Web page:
Although only a small number of Jewish men were selected for membership into B’nai B’rith lodges in Holland during the 1920s and early 1930s, those who joined constituted an elite group of philanthropists who had proven their commitment to the Jewish community. Organized and supported by one of the leaders of B’nai B’rith in Prague, Hollandia Lodge in The Hague was established in 1922 followed by Hilleel in Amsterdam, two years later. Before the advent of the turbulent years prior to the Holocaust, members of the two lodges were mainly scholars and educators who taught at the college level.
Dutch Jews had enjoyed a long history of tolerance, so lodge initiatives focused on assisting widows and orphans, as well as the sick and impoverished, rather than on efforts to combat anti-Semitism. Hilleel founded a youth group, established residences for the disabled and infirm, supported a convalescent home, Beth Refoua, and made attempts to help Jewish and Marrano refugees from Portugal. Hilleel and Hollandia partnered in the funding of Beth Sholom, an apartment or boarding house for middle-aged men and women.
This situation changed after 1933. Hollandia membership climbed from 36 to about 56 from 1932 to 1935 and continued to grow due to the influx of immigrants fleeing Germany. In 1938 or 1939, its secretary, H. Voorzanger, traveled to the United States and returned to the Netherlands with relief funds from B’nai B’rith in Washington, D.C., intended for Jews interned or residing at the Dutch border.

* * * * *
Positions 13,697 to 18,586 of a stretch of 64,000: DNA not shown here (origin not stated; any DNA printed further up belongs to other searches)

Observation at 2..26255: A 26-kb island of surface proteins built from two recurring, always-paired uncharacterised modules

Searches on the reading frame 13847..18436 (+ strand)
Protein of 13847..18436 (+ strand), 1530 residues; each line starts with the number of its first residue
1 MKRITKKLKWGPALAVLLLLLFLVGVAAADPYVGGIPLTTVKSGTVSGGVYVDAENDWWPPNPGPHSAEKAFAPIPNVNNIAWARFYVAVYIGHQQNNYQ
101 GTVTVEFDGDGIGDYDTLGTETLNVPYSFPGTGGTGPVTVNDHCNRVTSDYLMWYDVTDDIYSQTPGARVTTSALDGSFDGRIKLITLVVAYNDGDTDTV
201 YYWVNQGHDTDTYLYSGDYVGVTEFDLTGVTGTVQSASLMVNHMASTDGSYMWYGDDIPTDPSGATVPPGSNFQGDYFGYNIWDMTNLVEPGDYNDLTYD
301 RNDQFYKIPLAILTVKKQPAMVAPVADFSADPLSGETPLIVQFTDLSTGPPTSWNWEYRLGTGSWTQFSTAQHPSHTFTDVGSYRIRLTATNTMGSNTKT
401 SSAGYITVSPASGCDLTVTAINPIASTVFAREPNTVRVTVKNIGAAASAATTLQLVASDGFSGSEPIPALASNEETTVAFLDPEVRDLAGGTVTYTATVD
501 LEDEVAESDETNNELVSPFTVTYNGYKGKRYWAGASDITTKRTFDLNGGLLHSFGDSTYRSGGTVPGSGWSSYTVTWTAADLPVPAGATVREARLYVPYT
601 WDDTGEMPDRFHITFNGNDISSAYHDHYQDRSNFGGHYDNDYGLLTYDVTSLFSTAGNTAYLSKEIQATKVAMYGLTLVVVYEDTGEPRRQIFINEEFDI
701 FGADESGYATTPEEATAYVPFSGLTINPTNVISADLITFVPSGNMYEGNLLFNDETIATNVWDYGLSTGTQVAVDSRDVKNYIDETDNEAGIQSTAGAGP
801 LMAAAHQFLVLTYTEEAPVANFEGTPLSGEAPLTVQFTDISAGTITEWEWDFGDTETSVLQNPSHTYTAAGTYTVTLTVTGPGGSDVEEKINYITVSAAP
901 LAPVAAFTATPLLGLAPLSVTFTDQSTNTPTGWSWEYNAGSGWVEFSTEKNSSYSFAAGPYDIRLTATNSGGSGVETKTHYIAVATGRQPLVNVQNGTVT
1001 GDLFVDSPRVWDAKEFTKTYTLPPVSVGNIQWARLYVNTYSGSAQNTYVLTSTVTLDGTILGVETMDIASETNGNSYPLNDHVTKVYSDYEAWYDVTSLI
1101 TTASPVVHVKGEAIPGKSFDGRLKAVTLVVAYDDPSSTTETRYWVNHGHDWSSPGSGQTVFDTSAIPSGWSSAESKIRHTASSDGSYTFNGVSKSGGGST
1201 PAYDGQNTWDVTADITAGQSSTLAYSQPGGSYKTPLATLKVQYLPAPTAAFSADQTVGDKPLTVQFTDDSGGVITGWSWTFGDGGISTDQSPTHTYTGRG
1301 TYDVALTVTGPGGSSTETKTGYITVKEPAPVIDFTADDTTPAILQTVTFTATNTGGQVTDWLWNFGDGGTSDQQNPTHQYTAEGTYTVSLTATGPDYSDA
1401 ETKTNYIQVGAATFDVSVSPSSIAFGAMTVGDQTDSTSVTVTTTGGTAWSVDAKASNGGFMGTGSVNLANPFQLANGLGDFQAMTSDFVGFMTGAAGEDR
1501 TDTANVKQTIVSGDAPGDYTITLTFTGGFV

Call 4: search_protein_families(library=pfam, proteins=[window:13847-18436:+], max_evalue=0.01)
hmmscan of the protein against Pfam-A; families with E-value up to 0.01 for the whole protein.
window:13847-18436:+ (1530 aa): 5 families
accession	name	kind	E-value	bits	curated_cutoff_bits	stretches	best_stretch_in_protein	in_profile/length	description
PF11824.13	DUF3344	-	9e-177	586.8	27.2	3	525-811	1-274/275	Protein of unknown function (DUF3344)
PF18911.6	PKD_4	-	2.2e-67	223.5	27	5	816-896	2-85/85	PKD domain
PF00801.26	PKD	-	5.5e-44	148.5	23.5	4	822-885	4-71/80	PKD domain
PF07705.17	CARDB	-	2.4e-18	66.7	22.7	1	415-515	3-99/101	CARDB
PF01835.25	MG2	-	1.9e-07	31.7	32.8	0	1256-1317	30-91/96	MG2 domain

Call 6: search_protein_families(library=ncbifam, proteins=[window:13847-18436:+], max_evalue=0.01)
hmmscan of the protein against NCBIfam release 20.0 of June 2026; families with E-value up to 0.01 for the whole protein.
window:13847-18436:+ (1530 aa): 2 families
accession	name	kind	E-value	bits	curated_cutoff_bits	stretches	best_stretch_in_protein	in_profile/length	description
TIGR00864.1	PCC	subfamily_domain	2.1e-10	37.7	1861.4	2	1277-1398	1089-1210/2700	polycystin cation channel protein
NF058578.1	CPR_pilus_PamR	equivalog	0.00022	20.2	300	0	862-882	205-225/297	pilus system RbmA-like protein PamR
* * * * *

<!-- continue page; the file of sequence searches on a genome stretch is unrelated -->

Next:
Hilleel Lodge, whose membership would eventually rise to over 100, reported that it “was attempting to relieve the grief of the German Jews.”
Although the lodges were dormant, probably from 1940, they never closed and resumed activities in 1946.
Nine of 24 surviving Hilleel members were physicians; the lodge requested medical books published during the war years. It was not until October 1949 that a memorial was held for the 65 lodge brothers murdered in the Holocaust. Representatives of the Amsterdam, Hague, Paris and Brussels lodges were in attendance.